electric grinder. Fifty grams of each sample was separately soaked in 250 ml 70 % methanol for 72 hours. Thereafter each plant extract was passed through Whatman filter paper No. 1823. This process was repeated for 3 times. Evaporating in a rotatory

    oevaporator at 40 C was carried out to concentrate the extracts. These extract was

    ostored at 4 C priors to use. The methanolic extract and the standard drug were dissolved in dimethylsulphoxide (DMSO) at the concentration of 2 mg/ml and 1 mg/ml for antibacterial, 24 mg/ml and 1 mg/ml for antifungal, 30 mg/ml and 1 mg/ml for phytotoxic activities, respectively.

    The tested bacteria, fungi and insects

    Both gram negative and gram positive bacterial species Escherichia coli,

    Salmonella typhi, Staphylococcus aureus, Pseudomonas aeruginosa, and Klebsella

    pneumoni have been used. Nutrient agar medium was used for the growth of bacteria for agar diffusion method (Mariam et al., 1993) and nutrient broth medium for serial

    dilution method (Spooner and Sykes, 1972). Fungal species Fusarium solani,

    Aspergillus flavus, Aspergillus niger, Candida albicans and Candida glabarata.

    Sabouraud dextrose agar (SDA) was used for the growth of fungi for agar dilution method following Mariam et al. (1993).

    Bioassys

     Antibacterial, antifungal and phytotoxic activities of the plant were determined by following a method of Ahmad et al. (2009).

    Table No.1. Macroscopical features of the different parts of Ruellia tuberosa L.

    sPlant Parameters Fresh Dry

    Part

    Root Colour Brownish Brownish

    Odour Characteristic Indistinct

    Shape Cylindrical Cylindrical

    Rootlets Present Present

    Direction of growth Vertical Vertical

    Fracture Fibrous Uneven

    Texture Smooth Smooth

    Stem Colour Dark Green Light Green

    Odour Indistinct Indistinct

    Shape Angular Angular

    Phyllotaxis Opposite Opposite

    Kind Herbaceous Herbaceous

    Direction of growth Upright Upright

    Fracture Uneven Fibrous

    Texture Hairy Hairy

Leaf Colour Upper surface dark green Both surfaces light

    lower surface light green green

    Dimension Length is cm 2.3 cm, width is Length is cm 2.2 cm,

    cm 1.1cm width is cm 1.0 cm

    Incision Nil Nil

    Composition Simple Simple

    Venation Reticulate unicostate Reticulate unicostate

    Margin Wavy Wavy

    Apex Obtuse Obtuse

    Surface Pubescent Pubescent

    Shape of leaf Cordate Cordate

    Table 2. Anatomical features of the different parts of the Ruellia tuberosa L.

    Plant cell Value Root Stem

     L(µm) W(µm) L(µm) W(µm)

    22 10 34 27 Epidermis Minimum

    38 19 55 39 Maximum

    26 12 39 31 Mean

    12 9 18 13 Xylem Minimum

    32 15 38 17 Maximum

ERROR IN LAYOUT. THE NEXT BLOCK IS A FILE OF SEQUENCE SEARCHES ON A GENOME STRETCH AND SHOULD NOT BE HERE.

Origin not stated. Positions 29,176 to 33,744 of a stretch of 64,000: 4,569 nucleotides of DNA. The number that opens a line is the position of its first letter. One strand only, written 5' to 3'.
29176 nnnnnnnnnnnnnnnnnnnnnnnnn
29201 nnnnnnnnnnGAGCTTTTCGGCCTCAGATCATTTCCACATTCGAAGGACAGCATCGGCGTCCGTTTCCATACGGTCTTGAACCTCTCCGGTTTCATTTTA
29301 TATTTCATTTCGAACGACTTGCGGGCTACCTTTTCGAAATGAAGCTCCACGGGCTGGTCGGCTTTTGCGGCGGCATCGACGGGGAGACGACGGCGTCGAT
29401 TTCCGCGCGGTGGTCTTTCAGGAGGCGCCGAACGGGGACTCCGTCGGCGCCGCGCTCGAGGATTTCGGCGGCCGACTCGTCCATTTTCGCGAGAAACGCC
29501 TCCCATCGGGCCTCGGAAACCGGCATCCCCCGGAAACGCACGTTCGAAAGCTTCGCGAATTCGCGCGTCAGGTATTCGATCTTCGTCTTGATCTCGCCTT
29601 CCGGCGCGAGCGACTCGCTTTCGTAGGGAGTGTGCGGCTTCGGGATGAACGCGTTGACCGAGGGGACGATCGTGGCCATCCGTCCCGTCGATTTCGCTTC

22 11 27 14 Mean

    34 20 39 29 Phloem Minimum

    56 28 55 41 Maximum

    46 22 45 37 Mean

    18 9 22 18 Endodermis Minimum

    34 15 34 23 Maximum

    26 11 28 20 Mean

    14 10 16 12 Pericycle Minimum

    26 16 27 20 Maximum

    16 12 21 15 Mean

    10 7 - - Pith Minimum

    15 11 - - Maximum

    13 9 - - Mean

    14 8 18 12 Cortex Minimum

    19 15 26 19 Maximum

    16 12 23 15 Mean

    Table 3. Microscopic Characteristics of the Ruellia tuberosa L. S. No Parameters Values

    25.63 28.28 1 Vein Islet Number

    55.21 58.43 2 Vein Termination Number

    42.65 49.75 3 Palisade Ratio

    14.23 15.42 4 Stomatal Index (Upper surface)

    24.23 26.45 5 Stomatal Index (Lower surface)

    Table 4. Microchemical screening tests of the different parts of Ruellia tuberosa L.

    Plant Alk Muc Anth Cao Sap Tan Sta Fat Pro Lig Cut Cel part

Root + - - + - + + - + - - +

    Stem + + - + - + + - + - - +

    Leaf + + - + - - + - + + - +

    Flower + + - + - - + - + + - +

    Table 5. Antibacterial activity of the methanolic extract of the whole plant of Ruellia tuberosa L.

    S. No Name of Fungus Linear growth Linear growth % Inhibition

    of sample of control

    (mm) (mm)

    1 Salmonella typhi 6 33 81.8

    2 Pseudomonas aeruginosa 12 63.6

    3 Escherchia coli 9 72.7

    4 Staphylococcus aereus 17 48.4

    5 Klebsella pneumoni 26 21.2

    Table 6. Antifungal activity of the methanolic extract of the whole plant of Ruellia tuberosa L.

    S. No Name of Fungus Linear growth Linear growth % Inhibition

    of sample of control

    (mm) (mm)

    1 Aspergillus niger 7 45 84.4

    2 Aspergillus flavus 35 22.2

    3 Fusarium solani 15 66.6

    4 Candida albicans 20 55.5

    5 Candida glabarata 30 33.3

    Table 7. Phytotoxic activity of the methanolic extract of the whole plant of Ruellia tuberosa L.

    Plant name Test plant Conc. of compound % growth

    (µg/ml) regulation

     10 89.53

    Ruellia tuberosa Lemna minor 100 67.25

    1000 44.85

Results and Discussion

    Colour of the root was brownish in both fresh and dry forms. Odour was characteristic in fresh and indistinct in dry form. Shape was cylindrical in both fresh and dry forms. Rootlets were present in both fresh and dry forms. Direction of growth was vertical downward, fracture was fibrous in fresh and uneven in dry form, texture was smooth in both fresh and dry forms. Yadav et al. (2007) the macroscopical

    characters like shape, colour, fracture, surface and taste of the root of the Chenopodium album Linn. Colour of the stem was dark green in colour in fresh and